It's TDOR today, the Transgender Day of Remembrance, the day when we remember trans people around the world who died for being trans in a fucked up world, the victims of hate crimes, these usually the most vulnerable trans people, trans women of colour, brutally murdered. Their names are listed online, 295 of them this year, the largest percentages in the Americas, in Brazil, Mexico, and the USA. And these look set to increase as hatred is given free rein by the election of Donald Trump, as hate has increased in the UK after the nationalist and racist vote for Brexit.

It's TDOR today, and there's a vigil in Nottingham which I won't be back in time for. Instead, I'm lying awake at 4:59 in the morning thinking about it. Trying to imagine other people's pain – and failing. And that's kind of it really. I can't feel it. I feel cut off. In the bell jar. Meanwhile, the world is going to shit, people are dying, and I feel powerless, alienated from it and everyone, cut off, stuck in my own head with my own useless, selfish pain, which is next to nothing, or ought to be.

It's TDOR today, the world is going to shit, and I'm lying awake at 5:10 in the morning, feeling sorry for myself, and I can't do anything about it except write it down, then turn the light off and try and go back to sleep. And having written it down, I do feel a bit better.

It's TDOR today, I'm lying awake at 5:21 in the morning, but about to turn the light off. When I wake again in, hopefully, several hours' time, life will go on, at least for me. But not for everyone, as trans people around the world today will remember.

It's TDOR today, and suddenly I find myself crying. Who for, exactly, I can't tell.

It's TDOR today, it's 5:33 in the morning, and I'm lying awake, crying.

It's TDOR today, and I'm lying awake at 6:02 in the morning, reading S. Bear Bergman.

Monday 31 October 2016


So, it's Halloween again. All Hallows' Eve. Samhain. Nos Galan Gaeaf. Hop-tu-Naa. What have you. The associated customs and rituals may have been stripped of their significance, but their echo remains in costume and games. Halloween is now a time where play and mischief are allowed, where rules are relaxed, where gender stereotypes are relaxed.

Trans people in stealth (especially those assigned male at birth) have often used Halloween as a time to be themselves (ourselves), where the apparent masque is actually the removal of a mask – if only briefly, as these quotes from an article in BuzzFeed last year make clear:

“For 364 days I wore a costume, but Halloween was the one day a year where it was remotely acceptable to explore my gender expression and identity. (...) I was presenting as myself.” – Sarah McBride.

“[T]hat one Halloween night (...) gave me permission (...) to subvert the identity assigned to me. Being welcomed by my friends, and even hit on by straight male peers, made my identity feel legitimate and accepted, even for one night.” – Benjamin Mintzer.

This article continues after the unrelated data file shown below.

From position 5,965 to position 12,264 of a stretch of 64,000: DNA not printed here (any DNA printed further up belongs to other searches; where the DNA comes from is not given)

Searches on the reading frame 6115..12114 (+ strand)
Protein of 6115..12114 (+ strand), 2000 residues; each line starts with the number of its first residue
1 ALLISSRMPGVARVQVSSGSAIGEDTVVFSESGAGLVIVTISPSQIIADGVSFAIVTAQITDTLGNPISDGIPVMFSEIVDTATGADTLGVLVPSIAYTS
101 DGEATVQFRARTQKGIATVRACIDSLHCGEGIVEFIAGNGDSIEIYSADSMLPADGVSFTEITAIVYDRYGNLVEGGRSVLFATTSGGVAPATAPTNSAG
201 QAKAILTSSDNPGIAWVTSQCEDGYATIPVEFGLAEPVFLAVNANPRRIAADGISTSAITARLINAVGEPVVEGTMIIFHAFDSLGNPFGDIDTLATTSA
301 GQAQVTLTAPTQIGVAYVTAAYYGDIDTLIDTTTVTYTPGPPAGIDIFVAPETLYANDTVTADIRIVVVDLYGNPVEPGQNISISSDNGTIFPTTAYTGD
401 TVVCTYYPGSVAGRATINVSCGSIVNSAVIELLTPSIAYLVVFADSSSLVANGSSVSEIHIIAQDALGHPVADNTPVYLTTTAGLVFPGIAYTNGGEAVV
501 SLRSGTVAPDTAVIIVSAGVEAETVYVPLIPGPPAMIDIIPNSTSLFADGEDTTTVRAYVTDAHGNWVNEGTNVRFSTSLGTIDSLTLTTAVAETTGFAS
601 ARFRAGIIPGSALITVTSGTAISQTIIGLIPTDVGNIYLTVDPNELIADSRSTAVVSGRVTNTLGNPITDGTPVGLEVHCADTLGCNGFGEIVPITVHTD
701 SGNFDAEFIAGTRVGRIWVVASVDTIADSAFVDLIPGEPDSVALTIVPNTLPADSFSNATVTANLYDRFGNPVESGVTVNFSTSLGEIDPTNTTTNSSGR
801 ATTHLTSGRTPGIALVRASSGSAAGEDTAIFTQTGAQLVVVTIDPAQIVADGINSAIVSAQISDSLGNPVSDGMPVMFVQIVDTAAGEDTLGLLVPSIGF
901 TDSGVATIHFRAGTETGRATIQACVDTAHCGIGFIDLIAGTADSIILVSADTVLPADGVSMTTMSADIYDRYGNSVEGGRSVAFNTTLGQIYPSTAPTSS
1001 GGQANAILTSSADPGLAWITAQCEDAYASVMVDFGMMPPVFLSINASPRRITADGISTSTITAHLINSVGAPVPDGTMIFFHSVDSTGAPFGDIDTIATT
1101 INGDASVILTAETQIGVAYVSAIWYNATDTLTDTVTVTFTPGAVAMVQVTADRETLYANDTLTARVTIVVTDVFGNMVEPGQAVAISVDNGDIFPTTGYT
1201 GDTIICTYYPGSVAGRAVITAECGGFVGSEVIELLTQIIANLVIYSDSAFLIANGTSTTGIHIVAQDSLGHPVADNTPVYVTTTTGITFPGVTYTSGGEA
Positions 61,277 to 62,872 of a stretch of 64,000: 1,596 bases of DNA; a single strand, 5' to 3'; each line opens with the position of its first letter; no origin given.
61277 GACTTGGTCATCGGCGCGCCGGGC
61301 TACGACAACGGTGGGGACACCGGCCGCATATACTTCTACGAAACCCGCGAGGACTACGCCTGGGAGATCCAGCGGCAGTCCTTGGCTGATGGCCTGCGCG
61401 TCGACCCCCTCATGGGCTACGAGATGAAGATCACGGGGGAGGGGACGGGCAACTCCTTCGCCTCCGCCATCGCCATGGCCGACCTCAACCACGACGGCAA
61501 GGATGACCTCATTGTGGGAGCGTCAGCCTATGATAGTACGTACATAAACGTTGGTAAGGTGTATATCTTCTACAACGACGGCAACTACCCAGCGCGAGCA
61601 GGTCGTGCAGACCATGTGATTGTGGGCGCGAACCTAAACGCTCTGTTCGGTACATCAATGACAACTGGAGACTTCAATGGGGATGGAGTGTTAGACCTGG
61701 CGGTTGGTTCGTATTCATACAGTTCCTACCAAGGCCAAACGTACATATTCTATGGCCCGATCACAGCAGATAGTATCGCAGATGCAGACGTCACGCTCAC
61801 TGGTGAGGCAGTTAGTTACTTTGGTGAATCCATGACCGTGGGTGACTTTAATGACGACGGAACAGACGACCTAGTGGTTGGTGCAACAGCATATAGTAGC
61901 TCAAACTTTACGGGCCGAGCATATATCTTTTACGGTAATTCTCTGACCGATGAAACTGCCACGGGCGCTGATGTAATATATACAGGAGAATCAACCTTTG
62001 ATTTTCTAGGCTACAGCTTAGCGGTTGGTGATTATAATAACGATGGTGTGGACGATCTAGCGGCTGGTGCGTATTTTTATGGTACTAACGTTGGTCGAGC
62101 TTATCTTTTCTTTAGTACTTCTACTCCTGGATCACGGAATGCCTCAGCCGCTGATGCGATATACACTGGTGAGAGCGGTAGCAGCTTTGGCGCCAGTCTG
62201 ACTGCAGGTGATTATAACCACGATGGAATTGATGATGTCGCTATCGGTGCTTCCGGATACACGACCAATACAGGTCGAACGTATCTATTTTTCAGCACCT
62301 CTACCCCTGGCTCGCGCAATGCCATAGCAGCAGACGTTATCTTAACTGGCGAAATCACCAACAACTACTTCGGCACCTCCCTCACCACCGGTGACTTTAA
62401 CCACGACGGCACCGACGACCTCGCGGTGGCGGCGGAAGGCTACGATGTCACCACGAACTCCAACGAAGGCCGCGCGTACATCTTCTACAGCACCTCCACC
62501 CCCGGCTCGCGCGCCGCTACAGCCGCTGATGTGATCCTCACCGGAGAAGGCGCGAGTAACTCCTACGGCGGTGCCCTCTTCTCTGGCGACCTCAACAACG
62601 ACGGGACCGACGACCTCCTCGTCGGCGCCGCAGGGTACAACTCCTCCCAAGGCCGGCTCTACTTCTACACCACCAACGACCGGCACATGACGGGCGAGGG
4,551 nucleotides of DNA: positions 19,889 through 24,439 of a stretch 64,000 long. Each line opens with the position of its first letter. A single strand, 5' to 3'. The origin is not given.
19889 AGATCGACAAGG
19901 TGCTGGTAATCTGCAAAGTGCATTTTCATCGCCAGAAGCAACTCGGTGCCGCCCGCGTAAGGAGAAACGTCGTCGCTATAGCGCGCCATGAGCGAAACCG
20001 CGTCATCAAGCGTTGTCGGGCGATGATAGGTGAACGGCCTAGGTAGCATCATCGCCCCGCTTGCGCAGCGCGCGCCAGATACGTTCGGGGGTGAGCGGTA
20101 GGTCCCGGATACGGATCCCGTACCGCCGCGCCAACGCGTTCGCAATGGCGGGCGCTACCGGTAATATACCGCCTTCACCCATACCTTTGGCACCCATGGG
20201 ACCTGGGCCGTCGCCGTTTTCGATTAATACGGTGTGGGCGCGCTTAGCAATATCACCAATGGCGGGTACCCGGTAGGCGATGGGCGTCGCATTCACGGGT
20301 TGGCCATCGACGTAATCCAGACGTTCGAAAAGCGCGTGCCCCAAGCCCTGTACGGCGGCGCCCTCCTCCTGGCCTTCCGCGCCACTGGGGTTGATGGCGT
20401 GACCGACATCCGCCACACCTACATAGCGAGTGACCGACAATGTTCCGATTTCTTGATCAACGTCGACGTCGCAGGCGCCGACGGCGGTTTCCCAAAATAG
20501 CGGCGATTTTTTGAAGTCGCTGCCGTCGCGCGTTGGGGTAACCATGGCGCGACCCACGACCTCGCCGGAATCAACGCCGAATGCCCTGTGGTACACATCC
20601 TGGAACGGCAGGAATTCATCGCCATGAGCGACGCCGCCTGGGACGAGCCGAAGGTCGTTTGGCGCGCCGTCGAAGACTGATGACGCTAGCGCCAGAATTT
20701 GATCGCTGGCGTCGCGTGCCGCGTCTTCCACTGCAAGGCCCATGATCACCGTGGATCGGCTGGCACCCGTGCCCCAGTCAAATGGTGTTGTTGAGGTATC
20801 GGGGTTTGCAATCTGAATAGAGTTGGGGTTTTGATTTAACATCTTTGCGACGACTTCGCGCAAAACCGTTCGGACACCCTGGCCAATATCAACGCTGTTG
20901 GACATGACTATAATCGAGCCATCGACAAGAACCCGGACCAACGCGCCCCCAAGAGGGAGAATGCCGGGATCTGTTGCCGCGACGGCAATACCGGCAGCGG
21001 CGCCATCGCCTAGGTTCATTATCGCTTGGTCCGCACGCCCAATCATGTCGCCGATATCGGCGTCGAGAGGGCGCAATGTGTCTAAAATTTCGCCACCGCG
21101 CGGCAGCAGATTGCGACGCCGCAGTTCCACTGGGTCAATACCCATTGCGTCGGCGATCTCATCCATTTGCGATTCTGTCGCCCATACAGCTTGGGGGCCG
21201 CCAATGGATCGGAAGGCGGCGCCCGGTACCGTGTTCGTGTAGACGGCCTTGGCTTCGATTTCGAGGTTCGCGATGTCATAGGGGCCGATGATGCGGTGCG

“For me, Halloween was Plausible Deniability Day. It was the one time I could dress as a girl and it was okay. (...) It was the chance I could wear women’s clothes as a costume, even during the day, when nobody else was wearing their costume yet. In reality, I wasn’t either.” – Hannah Simpson.

It becomes rather more complicated when cis people get involved, when cis men get involved, when cis men I know get involved. Can't you at least make an effortplease?! As Elizabeth Daley writes here: “At its worst, "dressing as a woman" on Halloween entails tossing on an ill-fitting dress and some lipstick to go pick up chicks with your frat brothers.” And: “"woman" is not generally a Halloween costume, even if you are not straight.”

But even when it's done with some care, my feelings are still mixed. Yes, I'm glad that you can play with gender a little. That you can flout the rules of gender presentation – which are TOTALLY STUPID anyway. And yes, your legs look great in those tights. I like the short skirt too. And those shoes are to die for. But...

Can I just say...?

This is not just about the clothes for me. It's about much more than that. Everything about it is so much more loaded.

(Well, okay, maybe it is for you too, I dunno. Do you want to talk about it?)

But then there's C.J., this absolute sweetheart at Raising My Rainbow, who is going to be ‘Bob The Drag Queen’ for Halloween.

Damn, I wish that had been me at age nine. *sighs wistfully*

Which reminds me: I must get round to reading Lori Duron's actual book (subtitled “Adventures in Raising a Fabulous, Gender Creative Son”) – and Julie Tarney's ‘My Son Wears Heels’ (“One Mom's Journey from Clueless to Kickass”) as well, for that matter.

When children are allowed to be who they are, on Halloween or any other day – and, in particular, out of the reaches of the numerous bellends writing for the Daily Mail – it does seem as if our future, their future, might not be so bad after all.

Sunday 25 September 2016

Gender Failure.

I recently joined a non-binary book club (FB group) and the first book selected (democratically) for reading and discussion was ‘Gender Failure’ by Rae Spoon and Ivan E. Coyote (Arsenal Pulp Press 2014). I'd already read this – being a big fan of Ivan's work – so it was a case of rereading for me and this time making notes.